Speaking of things to do: I took a spin on the Oz Jet Boat. I figured it was the perfect activity, because it was so hot out (40C, which is 104F – it seriously felt like a sauna). I spotted the catchy sign as I was walking in Circular Quay, so I stopped and asked. They have two boats: a large 23-seater and a small 12-seater. It cost $50 AUD ($38 USD) for a 30-minute ride. The large boat wasn’t available, so I settled for the small one. Before we got on, I was informed that the driest spot was in the front, and the wettest in back. When I took my seat in the front I asked the friendly Aussie bloke how fast that sucker went. In his thick accent he said, "Not very fast mate, only 70 kilometers. But it turns like it’s on rails." That was twice as fast as I thought the thing would go, and I wondered what the hell I had gotten myself into. Then I thought, It can’t be that bad because all I had to do was sign a roster sheet, not a contract. But the moment the driver put it in gear, I knew I had made a BIG mistake. As I was thinking I could just sneak out, down came a bar in front of each passenger (to hold on to). Then the driver made an incredible 270o spin, and my head jerked as if I were in the space shuttle on takeoff. It was too late -- we were already off. I was just thankful I hadn’t dragged Georgette along. She hates these kind of rides more than I do -- if that’s possible.

While we were observing the "slow wake zone," I asked the driver if the other boat owners liked his operation. He said nonchalantly, "No. In fact, everyone hates us." This boat ride definitely wasn’t for me -- I hate roller coasters and all similar rides. We rode or jumped all the wakes of the boats in the harbor. The people sitting in the back were completely soaked. I had my share of dousing too. But it was so hot and we were going so fast that after getting my head completely soaked, within 10 seconds I was dry. We zigged and zagged all around the harbor, all the way down to Watson’s Bay and back. The scenery was beautiful. However, I swallowed so many heaps of salt water that I looked like a dog after eating peanut butter (I couldn’t stop linking my lips). When we landed I felt like kissing the dock, but I was so motion sick I could hardly walk. However, I asked a few other passengers how they liked it, and they said they loved it -- so don’t judge it by my experience alone. When I got back to the hotel, Thomas the doorman knew I needed a glass of water, so he immediately handed me cold bottle. He asked where I had been. I told him I had just taken the Jet Boat. He said, "How’s the gut, mate?" I said "Not good," and wobbled up to my room. Oz Jet Boating, Sydney Harbour; tel.: 61 2 9808 3700.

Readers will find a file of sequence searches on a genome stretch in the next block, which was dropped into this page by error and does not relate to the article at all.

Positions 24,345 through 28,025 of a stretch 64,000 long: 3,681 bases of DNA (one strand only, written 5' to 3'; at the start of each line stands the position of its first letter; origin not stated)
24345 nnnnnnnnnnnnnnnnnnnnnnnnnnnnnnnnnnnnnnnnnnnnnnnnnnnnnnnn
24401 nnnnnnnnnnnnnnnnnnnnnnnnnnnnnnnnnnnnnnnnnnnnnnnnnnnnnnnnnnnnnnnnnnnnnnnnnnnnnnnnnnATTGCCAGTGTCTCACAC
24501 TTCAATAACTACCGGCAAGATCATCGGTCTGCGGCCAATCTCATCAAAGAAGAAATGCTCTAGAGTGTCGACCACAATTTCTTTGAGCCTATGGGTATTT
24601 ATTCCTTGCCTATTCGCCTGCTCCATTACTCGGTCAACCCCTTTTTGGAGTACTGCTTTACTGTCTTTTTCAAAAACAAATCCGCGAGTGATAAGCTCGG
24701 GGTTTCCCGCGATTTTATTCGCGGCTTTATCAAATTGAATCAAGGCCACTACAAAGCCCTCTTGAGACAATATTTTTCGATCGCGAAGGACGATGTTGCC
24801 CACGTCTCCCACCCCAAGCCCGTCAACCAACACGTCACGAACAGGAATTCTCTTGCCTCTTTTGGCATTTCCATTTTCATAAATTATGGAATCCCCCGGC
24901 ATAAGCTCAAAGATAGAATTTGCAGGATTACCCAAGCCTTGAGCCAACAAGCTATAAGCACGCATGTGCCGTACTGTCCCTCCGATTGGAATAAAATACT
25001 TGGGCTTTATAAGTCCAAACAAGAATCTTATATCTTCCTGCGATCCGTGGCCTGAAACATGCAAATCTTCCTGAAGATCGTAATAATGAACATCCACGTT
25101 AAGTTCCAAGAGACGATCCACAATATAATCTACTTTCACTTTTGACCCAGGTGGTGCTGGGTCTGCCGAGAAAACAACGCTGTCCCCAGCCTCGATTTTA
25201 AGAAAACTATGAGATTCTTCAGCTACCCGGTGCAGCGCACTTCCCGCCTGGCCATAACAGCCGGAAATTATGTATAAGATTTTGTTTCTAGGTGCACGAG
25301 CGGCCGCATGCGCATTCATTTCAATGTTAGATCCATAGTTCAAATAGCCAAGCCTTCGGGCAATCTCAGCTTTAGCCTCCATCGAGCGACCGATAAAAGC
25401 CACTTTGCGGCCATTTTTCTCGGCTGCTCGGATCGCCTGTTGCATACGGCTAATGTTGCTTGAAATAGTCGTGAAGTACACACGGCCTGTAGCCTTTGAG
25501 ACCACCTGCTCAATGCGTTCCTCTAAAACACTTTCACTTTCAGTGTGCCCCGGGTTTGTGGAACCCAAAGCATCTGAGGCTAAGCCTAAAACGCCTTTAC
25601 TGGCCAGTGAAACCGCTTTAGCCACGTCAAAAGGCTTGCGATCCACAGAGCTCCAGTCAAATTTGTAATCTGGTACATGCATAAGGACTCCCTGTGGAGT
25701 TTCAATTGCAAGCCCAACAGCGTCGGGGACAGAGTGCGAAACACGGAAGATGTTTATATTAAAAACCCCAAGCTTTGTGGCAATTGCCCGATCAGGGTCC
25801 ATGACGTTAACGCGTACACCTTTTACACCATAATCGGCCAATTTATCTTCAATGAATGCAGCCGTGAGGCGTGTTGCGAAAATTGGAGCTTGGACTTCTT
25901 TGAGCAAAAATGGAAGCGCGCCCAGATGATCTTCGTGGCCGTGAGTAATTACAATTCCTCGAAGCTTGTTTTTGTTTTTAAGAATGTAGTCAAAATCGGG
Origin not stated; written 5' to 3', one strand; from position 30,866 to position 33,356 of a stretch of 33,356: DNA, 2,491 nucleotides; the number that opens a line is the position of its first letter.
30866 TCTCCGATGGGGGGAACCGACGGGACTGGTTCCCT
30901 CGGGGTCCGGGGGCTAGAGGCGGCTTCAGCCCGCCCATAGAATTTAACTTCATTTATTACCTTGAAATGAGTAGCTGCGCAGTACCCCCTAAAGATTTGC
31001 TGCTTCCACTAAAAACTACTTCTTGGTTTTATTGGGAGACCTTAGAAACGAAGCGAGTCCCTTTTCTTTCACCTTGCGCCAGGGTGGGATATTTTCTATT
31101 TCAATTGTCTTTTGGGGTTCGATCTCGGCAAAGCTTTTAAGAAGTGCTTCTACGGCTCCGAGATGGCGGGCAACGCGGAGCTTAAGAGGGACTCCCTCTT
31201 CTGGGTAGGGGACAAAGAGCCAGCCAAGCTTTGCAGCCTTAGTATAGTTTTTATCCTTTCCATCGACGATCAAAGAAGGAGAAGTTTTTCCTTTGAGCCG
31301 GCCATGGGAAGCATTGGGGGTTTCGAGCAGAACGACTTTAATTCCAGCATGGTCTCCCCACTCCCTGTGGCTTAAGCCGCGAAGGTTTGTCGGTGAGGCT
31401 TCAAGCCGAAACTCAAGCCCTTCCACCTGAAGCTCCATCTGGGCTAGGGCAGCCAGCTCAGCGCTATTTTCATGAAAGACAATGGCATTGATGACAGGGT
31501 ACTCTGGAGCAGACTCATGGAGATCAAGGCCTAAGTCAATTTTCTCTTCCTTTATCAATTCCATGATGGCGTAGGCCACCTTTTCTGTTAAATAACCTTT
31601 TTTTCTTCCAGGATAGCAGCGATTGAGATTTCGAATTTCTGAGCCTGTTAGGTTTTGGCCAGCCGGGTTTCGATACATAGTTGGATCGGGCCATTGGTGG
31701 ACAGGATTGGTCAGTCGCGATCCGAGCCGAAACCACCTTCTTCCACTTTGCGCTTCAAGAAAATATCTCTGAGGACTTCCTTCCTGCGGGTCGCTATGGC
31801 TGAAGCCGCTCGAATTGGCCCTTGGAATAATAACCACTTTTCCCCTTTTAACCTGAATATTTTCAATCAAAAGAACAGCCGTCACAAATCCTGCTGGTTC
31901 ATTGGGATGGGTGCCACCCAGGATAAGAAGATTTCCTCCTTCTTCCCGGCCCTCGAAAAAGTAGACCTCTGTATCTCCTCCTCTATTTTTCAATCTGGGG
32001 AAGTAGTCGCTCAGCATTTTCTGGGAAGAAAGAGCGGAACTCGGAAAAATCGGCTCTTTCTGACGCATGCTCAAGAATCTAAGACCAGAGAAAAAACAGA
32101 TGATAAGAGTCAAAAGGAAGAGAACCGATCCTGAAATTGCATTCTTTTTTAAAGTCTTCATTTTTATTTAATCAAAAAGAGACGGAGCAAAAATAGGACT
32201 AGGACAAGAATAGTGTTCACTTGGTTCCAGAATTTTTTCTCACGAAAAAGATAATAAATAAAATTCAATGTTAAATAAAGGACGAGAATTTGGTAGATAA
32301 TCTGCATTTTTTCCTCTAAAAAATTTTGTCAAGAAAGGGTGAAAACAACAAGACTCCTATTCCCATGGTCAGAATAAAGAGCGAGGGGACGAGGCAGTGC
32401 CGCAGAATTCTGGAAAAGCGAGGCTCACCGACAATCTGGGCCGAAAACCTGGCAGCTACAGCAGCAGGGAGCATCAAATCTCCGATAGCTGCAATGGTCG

After a little nap it was time to meet up with Georgette’s long-lost friends. It turned out to be one of the highlights of the trip. We had dinner at the 18 Footer Club in Double Bay (we took another ferry to get there). Membership is required, so you either need to know a member, or join for $450 AUD ($350 USD). Dinner was good, but what was even better was watching everyone pick up their friendship as if they had just seen each other the day before.

I was able to catch up with my friends Kristine and Damien as well. We ate one night at a restaurant that not only anyone can go to, but it’s probably also the cheapest place in Sydney for dinner: Zia Pina Pizzeria. We ate (what else?) pizza. $9AUD small, $15 large. By the way, their pizza is not very good. Zia Pina Pizzeria, 93 George St., The Rocks; tel.: 9247-2255.

Next week I’ll tell you about my trip home, but let me say that when Georgette landed in L.A. and I asked her how the trip was, she said it had been a piece of cake! That made me feel great. So did the fact that my sister and I became closer due to the trip. Also, she now knows she can travel by herself. She says she’ll go to places she used to only dream of -- with or without her husband (you go girl!). She not only flew by herself to and from Australia – she actually stayed longer than I did, and took a last-minute solo trip to Uluru (Ayers Rock). Now that we’re back in the U.S., we’ve been talking nearly every day. Is that awesome or what? Personally, I think she should change her name to GeorgeJet!